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Up to 20,000 civilians trapped in IS-held areas of Iraq's Mosul

The battle has pushed 915,000 to flee their homes [AFP]

Date of publication: 6 July, 2017

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Up to 20,000 civilians are trapped in the remaining areas held by the Islamic State in Mosul's Old City, which Iraqi forces are battling to retake, the UN has said.

Up to 20,000 civilians are trapped in the last Islamic State group-held areas in Mosul's Old City, which Iraqi forces are battling to retake, a senior UN official said on Thursday.

More than eight months since the start of the operation to retake Mosul, IS has gone from fully controlling the city to holding a small pocket of territory on the west bank of the Tigris River.

But the fighting against the last IS holdouts is heavy, and civilians caught in the middle of the battle are in "extreme danger", UN humanitarian coordinator in Iraq Lise Grande told AFP.

"Our estimate at this stage is that in the final pockets of the Old City, there could be as many as 15,000 civilians, possibly even as high as 20,000," she said.

"The people that are still trapped inside of these pockets are in terrible condition," facing shortages of food, she said.

"They're in extreme danger from bombardment, from artillery crossfire. The (IS) fighters that are still there are still directly targeting civilians if they try and leave."

The battle has pushed 915,000 to flee their homes, nearly 700,000 of whom are still displaced.

"We exceeded our worst case scenario more than a month ago. In our very worst-case scenario, we thought that 750,000 people would flee," Grande said.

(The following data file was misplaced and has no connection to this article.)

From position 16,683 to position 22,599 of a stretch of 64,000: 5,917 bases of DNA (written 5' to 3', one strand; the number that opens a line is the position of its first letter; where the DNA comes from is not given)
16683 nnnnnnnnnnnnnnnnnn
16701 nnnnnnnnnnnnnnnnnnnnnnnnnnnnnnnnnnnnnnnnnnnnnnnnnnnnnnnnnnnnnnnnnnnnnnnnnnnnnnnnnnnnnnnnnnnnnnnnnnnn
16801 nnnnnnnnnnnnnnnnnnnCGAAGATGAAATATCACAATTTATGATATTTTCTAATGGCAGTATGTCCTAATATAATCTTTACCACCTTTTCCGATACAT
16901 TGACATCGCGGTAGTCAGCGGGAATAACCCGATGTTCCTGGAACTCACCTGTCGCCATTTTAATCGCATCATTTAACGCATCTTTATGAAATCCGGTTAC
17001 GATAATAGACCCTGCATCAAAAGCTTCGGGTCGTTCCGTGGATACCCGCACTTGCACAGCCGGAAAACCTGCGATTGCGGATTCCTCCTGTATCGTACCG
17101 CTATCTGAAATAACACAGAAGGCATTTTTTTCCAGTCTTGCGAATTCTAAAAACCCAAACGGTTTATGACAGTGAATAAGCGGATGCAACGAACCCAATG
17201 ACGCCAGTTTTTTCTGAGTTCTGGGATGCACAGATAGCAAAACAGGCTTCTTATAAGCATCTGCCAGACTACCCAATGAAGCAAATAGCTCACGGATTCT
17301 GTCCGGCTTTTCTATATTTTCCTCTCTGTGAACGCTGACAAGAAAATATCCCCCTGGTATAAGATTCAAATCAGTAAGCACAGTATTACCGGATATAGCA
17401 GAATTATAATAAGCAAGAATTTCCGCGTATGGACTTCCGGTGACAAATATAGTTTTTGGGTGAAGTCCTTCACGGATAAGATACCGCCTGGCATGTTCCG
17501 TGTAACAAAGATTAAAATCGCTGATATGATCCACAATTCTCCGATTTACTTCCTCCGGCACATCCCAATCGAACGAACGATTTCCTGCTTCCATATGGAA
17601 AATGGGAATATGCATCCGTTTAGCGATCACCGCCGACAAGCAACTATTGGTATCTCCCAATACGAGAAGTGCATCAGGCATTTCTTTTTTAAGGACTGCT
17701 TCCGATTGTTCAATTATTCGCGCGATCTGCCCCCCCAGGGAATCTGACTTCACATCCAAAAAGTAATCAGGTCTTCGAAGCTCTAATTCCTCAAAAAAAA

'Traumatised' population

On Wednesday, Doctors Without Borders (MSF) said that the population of Mosul had endured huge suffering in the war to retake the northern Iraqi city from IS and trauma cases among civilians were sharply rising in the last stages of battle.

Civilians who have managed to get medical treatment are suffering from burns, shrapnel and blast injuries, while many are in need of critical care and are malnourished, MSF officials said.

"Really, (there is) a huge level of human suffering," Jonathan Henry, MSF emergency coordinator in west Mosul, told reporters in Geneva after spending six weeks in Iraq.

"This is a massive population that has been traumatized from a very brutal and horrific conflict," he said.

Henry added that the militants' brutality and the US-backed war to end their three-year rule created an "extremely traumatic environment for people to flee from and to return to", affecting their mental health on a large scale.

"The west (of the city) has been heavily destroyed. It's really mass destruction ... similar to The Blitz of the Second World War, hospitals have been destroyed, neighborhoods are in ruins."

Huge damage

The damage caused by the fighting in west Mosul - and the cost of addressing it - is huge.

There are "44 residential neighbourhoods in western Mosul. Six are nearly completely destroyed... Twenty-two neighbourhoods are moderately damaged and 16 are lightly damaged," Grande said.

Based on a preliminary assessment, the first phase of "stabilisation" in west Mosul - which includes basic services, infrastructure, housing, education and police stations - will cost $707 million.

That is nearly double the expected figure, "because the level of damage in western Mosul is far higher than what we feared it would be", she said.

IS overran large areas north and west of Baghdad in 2014, but Iraqi forces backed by US-led airstrikes and other support have since regained much of the ground they lost.

The recapture of Mosul will not, however, mark the end of the war against IS.

The jihadi group holds territory elsewhere in Iraq as well as in neighbouring Syria, and has been able to carry out attacks in government-held areas.

Agencies contributed to this report.

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